Medical Mutual got a rate increase of 13.60 percent on individual plans last year, and Aetna has been approved for a 16.50 percent average rate increase on individual plans that will take effect April 1.

Critics say rising premiums are proof the the ACA was ill-conceived and flawed legislation.

“Anytime you have anything mandated in an insurance product that increases the cost of all the insurances,” said Greg Lawson, a policy analyst for the right-leaning Buckeye Institute for Public Policy Solutions in Columbus. “Obviously, the community rating issue is a little bit different than a direct mandate in terms of coverage, but it’s still essentially a mandate, nonetheless, and it’s going to increase costs.”

He said traditional means for providing affordable care, such as health savings accounts and low-premium, high-deductible health plans, are being usurped by the health care law with little benefit in return.

“Those are the kinds of plans that are being slowly eradicated to some extent by the passage of the Affordable Care Act,” Lawson said. “So you don’t have nearly as much choice as you really could have, and should have, if you were really doing things under the free-market system. I think that’s really bad for young people and everybody else when you see premiums going up.”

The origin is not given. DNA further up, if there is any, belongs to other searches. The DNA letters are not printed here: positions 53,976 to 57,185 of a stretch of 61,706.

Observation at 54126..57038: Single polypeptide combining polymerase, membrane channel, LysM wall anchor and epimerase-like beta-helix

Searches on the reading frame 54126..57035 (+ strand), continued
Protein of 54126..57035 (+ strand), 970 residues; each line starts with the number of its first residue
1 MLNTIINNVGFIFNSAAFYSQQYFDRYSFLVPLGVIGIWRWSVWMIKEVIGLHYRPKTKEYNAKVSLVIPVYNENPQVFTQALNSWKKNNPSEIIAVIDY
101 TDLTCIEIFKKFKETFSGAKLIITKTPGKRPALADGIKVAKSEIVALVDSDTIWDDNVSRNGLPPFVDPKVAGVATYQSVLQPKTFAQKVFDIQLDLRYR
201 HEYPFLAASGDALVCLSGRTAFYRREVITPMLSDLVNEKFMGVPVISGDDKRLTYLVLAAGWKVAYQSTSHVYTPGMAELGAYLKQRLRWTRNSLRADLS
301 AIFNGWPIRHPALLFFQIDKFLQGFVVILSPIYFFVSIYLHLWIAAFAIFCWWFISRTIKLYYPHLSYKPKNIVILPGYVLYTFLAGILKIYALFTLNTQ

Benefits outweigh costs

The benefits of the ACA far outweigh its drawbacks, most advocates say, noting that most of those critical of health care reform have yet to offer a better solution.

“This will greatly improve the health care system of America by slowing the overall growth of health care expenses in this country, which are driven by an increasing share of people being outside of the system and not having access to preventative care and treatment,” said Wendy Patton, project director for Policy Matters Ohio, a Cleveland-based think-tank. “When people have no insurance, they seek health care as a last resort in the emergency room, and this drives costs because the American emergency room is a very expensive venue for health care.”

Patton cited a recent study from the the Health Policy Institute of Ohio projecting the number of uninsured Ohioans with and without full implementation of the ACA from 2014 to 2022.

With full implementation - including the expansion of Medicaid, which has yet to be decided in Ohio - the number of uninsured Ohioans would fall by 42 percent to 635,000 over the period, shielding the insured and uninsured alike from the astronomical costs of treating those without insurance.

Full implementation of the ACA would also add $1.4 billion to state coffers and create 31,000 jobs.

“Health care jobs occur in every community and every county in the state,” Patton said. “So this is broad, evenly spread economic development. It’s another solution to making our economy work better while improving the lives of Ohioans.”